North American Beaver (Castor canadensis)

In celebration of yesterday’s Canada Day, I’m going to write about the most Canadian animal around, the beaver. If you can think of something more Canadian, let me know and I’ll keep it in reserve for next year. But I don’t think you’ll think of something. Beavers are just too damned Canadian. It’s even in their scientific name, Castor canadensis.

Despite this clear allegiance to Canada, beavers do not just reside there. They live all across North America, except in desert areas of the US and Mexico, and the really cold northern parts of Canada. They have been introduced to the extreme southern tip of South America, and into Scandinavia. They are semi-aquatic rodents, that live in lakes, ponds, streams or river deltas.

A beaver lodge in a lake.  Source: http://www.toledo-bend.us/index.asp?beaver

A beaver lodge in a lake.
Source: http://www.toledo-bend.us/index.asp?beaver

The beaver, of course, is famous for its architectural exploits. There are two types of beaver constructions: lodges and dams. Lodges are the beaver’s home, and they are built with sticks, rocks and mud. Lodges are made with at least two entrances, at least one of which opens directly into the water. Platforms are put into the lodge to allow the beaver to dry off. The second and more famous type of building that beavers partake in is creating dams. They do this to maintain an adequate level of water in their lodges, so they have easy access to water and thus to an escape route. It has been shown that beavers react to the sound of running water, and quickly move to the sound and dam it up. Beaver dams can reach enormous sizes – the largest dam in the world is 850m long. It is in northern Alberta, is twice the width of the Hoover Dam, and can be seen from space.

A beaver dam - as seen from space, via Google Earth imaging. A very, very impressive structure.

A beaver dam – as seen from space, via Google Earth imaging. A very, very impressive structure.

As I mentioned, beavers are rodents, and are the second largest rodents in the world, losing out only to the capybara. They normally weigh between 11 and 32 kg, but can reach much larger sizes, up to 50 kg. Beavers are covered with a thick double coat, which help keep the beaver warm. Special glands near the animal’s anus produce castoreum, an oil that helps waterproof the beaver’s fur. Other adaptations help beavers survive in a watery environment: their webbed back feet and famous tail make beavers excellent swimmers. Their eyes have a nictitating membrane, allowing them to see underwater, and their ears and nostrils close up when the animal is swimming.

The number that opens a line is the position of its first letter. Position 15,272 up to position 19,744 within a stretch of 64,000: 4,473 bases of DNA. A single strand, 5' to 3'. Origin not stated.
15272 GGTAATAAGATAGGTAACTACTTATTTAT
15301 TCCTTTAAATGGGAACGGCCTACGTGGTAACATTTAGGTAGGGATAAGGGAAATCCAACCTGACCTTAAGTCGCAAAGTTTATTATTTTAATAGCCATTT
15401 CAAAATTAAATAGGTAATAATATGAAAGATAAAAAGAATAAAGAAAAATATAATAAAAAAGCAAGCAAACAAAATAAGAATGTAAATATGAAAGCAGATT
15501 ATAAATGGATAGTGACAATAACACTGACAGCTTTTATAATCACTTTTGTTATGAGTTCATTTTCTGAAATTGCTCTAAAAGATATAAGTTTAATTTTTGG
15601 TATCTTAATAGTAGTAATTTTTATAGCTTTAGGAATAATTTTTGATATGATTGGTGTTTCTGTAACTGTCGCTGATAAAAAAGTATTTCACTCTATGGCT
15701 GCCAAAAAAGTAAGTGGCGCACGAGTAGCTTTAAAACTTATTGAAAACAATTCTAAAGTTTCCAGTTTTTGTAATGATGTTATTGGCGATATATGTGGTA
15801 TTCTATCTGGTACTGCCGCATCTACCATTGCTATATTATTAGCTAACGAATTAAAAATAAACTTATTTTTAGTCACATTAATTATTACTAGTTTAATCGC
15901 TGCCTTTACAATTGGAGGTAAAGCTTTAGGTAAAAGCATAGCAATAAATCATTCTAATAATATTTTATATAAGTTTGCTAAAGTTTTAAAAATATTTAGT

An adorable and chunky beaver.  Source: Wikipedia

An adorable and chunky beaver.
Source: Wikipedia

The beaver’s main food consists of the bark of trees, as well as the soft tissue under tree bark. They are usually active during nighttime, and prefer to forage in the water, as they are rather awkward on land. Beaver dams help with this part, as they tend to flood the surrounding woods, giving beavers underwater access to their food.

Beaver dams, as you can imagine, have large impacts on the environment. It is generally thought that beavers are very beneficial to the environments, as their ponds create open pools of water that fish, birds and other animals can utilize. Still, beaver flooding can damage forests and land, so they can be a major problem to people. Overall though, I think beavers deserve our respect, both for being kind of cute and for being some of the world’s greatest architects.

Cover image source: http://www.wild-life-rehab.com/Education-Beaver.htm

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2 thoughts on “North American Beaver (Castor canadensis)

  1. “I’m going to write about the most Canadian animal around” — I immediately thought of the Canada goose, from my south-of-the-border perspective.

    And what about penguins? (jk) 🙂

    • I also thought of the goose, but beavers to me are just more Canadian, not least because of the huge economic impact their fur had on our burgeoning country’s economy.

      But I will post about the Canada goose someday, I promise 🙂

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